I’ve just returned to BLM, NJ after a bit of an odyssey - a trip from home to Pittsburgh PA, Chicago IL, Oshkosh WI, Omaha NE, Denver CO, Douglas WY, Billings MT, Portland OR, Crescent City CA, San Francisco CA, San Diego CA, St. George UT, La Junta CO, Kansas City MO, Columbus OH, Wheeling WV and finally back home.
In all, the trip spanned three weeks, about 59 hours on the meter, of which better than 50 was in the air.
Some of the flights were in extremely hot conditions, prompting me to remove the landing light (N84MR is an SR20) in an attempt to improve cooling. If it made a difference, it wasn’t an obvious one. Keeping the nose low, speed up, and boost pump on, seemed to help the most. Oil temp often went to 220 anyway, and it was rare to see it lower than 190 even in LOP cruise.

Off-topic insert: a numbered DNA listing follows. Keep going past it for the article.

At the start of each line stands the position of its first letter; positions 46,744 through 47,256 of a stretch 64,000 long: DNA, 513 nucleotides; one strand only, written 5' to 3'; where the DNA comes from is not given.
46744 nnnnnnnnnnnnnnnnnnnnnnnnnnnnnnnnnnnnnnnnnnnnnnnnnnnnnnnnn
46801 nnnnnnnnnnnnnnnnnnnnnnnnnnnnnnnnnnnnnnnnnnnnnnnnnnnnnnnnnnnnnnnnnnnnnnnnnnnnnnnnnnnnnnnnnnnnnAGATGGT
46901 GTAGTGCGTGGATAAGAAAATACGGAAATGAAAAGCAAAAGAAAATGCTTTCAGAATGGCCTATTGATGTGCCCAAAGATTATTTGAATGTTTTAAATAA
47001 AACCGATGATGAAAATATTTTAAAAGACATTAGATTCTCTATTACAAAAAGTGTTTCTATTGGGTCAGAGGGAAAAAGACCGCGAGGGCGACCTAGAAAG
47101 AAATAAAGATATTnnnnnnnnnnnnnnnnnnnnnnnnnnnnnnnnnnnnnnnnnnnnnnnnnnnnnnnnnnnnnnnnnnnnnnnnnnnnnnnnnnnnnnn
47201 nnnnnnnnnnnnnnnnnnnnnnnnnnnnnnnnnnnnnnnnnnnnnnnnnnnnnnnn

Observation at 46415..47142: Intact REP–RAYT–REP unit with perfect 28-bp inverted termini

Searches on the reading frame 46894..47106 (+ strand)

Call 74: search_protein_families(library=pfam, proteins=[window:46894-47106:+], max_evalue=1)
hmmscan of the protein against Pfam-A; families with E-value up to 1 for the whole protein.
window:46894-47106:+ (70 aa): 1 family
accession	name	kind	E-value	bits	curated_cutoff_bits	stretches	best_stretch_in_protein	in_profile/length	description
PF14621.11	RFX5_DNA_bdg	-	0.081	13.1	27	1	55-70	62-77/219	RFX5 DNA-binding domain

On one leg, from SGU (St. George) to LHX (La Junta), I was cleared from 15,000 feet (as filed) to 16,000 (to take a “short cut” I had requested). The climb up to 15,000’ had me wondering whether I could REACH 16,000’ - it had taken me 12 minutes to climb the last 600 feet (i.e. 50 fpm). I did get to 16,000, although by the end of the climb, I was doing MAYBE 20 fpm. This was a comfortable altitude at which to cross that portion of the Rockies (except for the O2 stuck up my nose), but I was starting to wonder about the claimed service ceiling – until I did a density altitude calculation. With 30.25" HG in the Colesman window, and the OAT at 42F (5.5C), the D.A. was better than 18,000.